5 Foreign Film Recommendations

Its been a long time since I provided my loyal readers with another list of 5 Foreign Film Recommendations and I know that I am more than well overdue. As many of you may know, I just adore the artwork of foreign creatives, so I always attempt to view projects from outside of America as often as I can. Since beginning my Senior Programming and Exhibition Internship with the Austin Film Society, I have been fortunate enough to enjoy some incredible movies from all over the world on the biggest screens possible, but I know that everyone doesn’t have that luxury. Thankfully, movie lovers don’t always have to find a local art house theater to see foreign films. Streaming services have a grand collection of foreign films that you can watch from the comfort of your home.  Today, I will be sharing a couple of those films with you, in addition to some of the other outstanding foreign films I have seen recently and over the years. I truly hope that you check them all out. Happy reading and watching!

1. Mother (2009)

Mother 2009
Image courtesy of Alternate Ending: Kim Hye-ja as Mother in Mother (2009).

5/5| Crime| Thriller| Korean| 2hr 9m

Director: Bong Joon-hop
Screenplay: Bong Joon-ho, Park Eun-kyo
Cinematography: Hong Kyung-pyo

There really is nothing like a mother’s love. I saw Mother (2009) a couple of months ago during Netflix’s “Netflix and Chills” promotion (brilliant marketing btw) and I have been thinking about it ever since. This haunting South Korean tale follows a woman simply known as “Mother” (Kim Hye-ja) who must clear her mentally challenged son’s name after he gets accused of murdering a young girl. Seems like a pretty straight forward premise right? Wrong. This movie is filled with twists and turns that will leave you picking your jaw up off the floor by the time the credits roll. With gorgeous visuals and an engaging soundtrack, Mother seemed like the perfect choice to start off this list of enchanting foreign film recommendations. You can watch this movie right now on Netflix.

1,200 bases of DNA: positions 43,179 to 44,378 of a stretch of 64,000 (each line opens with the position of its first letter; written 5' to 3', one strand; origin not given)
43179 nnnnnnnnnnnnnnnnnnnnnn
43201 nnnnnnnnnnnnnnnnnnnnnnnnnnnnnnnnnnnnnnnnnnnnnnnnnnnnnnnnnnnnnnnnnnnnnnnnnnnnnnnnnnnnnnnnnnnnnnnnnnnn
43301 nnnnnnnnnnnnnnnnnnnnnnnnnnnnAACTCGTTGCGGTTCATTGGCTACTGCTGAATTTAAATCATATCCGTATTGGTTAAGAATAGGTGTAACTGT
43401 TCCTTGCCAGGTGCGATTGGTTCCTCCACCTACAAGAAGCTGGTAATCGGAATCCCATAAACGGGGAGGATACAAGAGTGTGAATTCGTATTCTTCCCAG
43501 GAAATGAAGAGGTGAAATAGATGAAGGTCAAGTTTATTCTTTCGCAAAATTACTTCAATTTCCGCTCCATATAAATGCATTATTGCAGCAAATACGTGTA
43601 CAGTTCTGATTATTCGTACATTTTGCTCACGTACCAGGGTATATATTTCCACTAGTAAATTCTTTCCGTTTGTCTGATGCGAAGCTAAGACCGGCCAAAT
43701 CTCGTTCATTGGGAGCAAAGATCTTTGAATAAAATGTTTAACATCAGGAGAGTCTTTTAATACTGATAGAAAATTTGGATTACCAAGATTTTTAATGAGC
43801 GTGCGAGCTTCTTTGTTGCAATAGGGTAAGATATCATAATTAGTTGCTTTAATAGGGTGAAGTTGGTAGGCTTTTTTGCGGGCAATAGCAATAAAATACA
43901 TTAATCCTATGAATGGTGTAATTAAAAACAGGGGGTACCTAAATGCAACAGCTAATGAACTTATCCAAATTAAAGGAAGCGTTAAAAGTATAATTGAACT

2. Shoplifters (2018)

Image courtesy of Film Society Lincoln Center: Sakura Ando, Miyu Sasaki, Kairi Jō, Lily Franky, Mayu Matsuoka and Kirin Kiki as Nobuyo Shibata, Yuri Hojo/Juri/Lin, Shota Shibata, Osamu Shibata, Aki Shibata and Hatsue Shibata in Shoplifters (2018).

4.5/5| Crime| Drama| Japanese| 2h 1m

Director: Yeon Sang-ho
Screenplay: Park Joo-suk
Cinematography: Kondo Ryuto

Who says you can’t choose your family? This question is the whole point of Shoplifters. I was fortunate enough to catch this film at AFS Cinema during the thick of its awards season theatrical run and it was simply paralyzing. By the end of the film, I could not move. As everyone exited the theater, I sat in my seat and relished in the story that had just unfolded and I am still digesting it all to this day. Shoplifters opens with Shota (Kairi Jō) and Osamu (Lily Frankly) stealing from a local grocery store in a fashion so smooth, it gives the Ocean’s 8– Sandra Bullock-department store con a run for its money. However, this is in no way that kind of movie. Shot in a naturalistic style, Shoplifters often feels like documentary of a makeshift family, living in an extremely low class neighborhood of Japan, whom are just trying to survive.

3. Train to Busan (2016)

Image courtesy of Asian Movie Pulse: Gong Yoo, Ma Dong-Seok, and Choi Woo-shik as Seok-Woo, Sang-Hwa, and Young-Gook in Train to Busan (2016).

5/5| Action| Disaster| Thriller| Korean| 1h 58m

Director: Yeon Sang-ho
Screenplay: Park Joo-suk
Cinematography: Lee Hyung-deok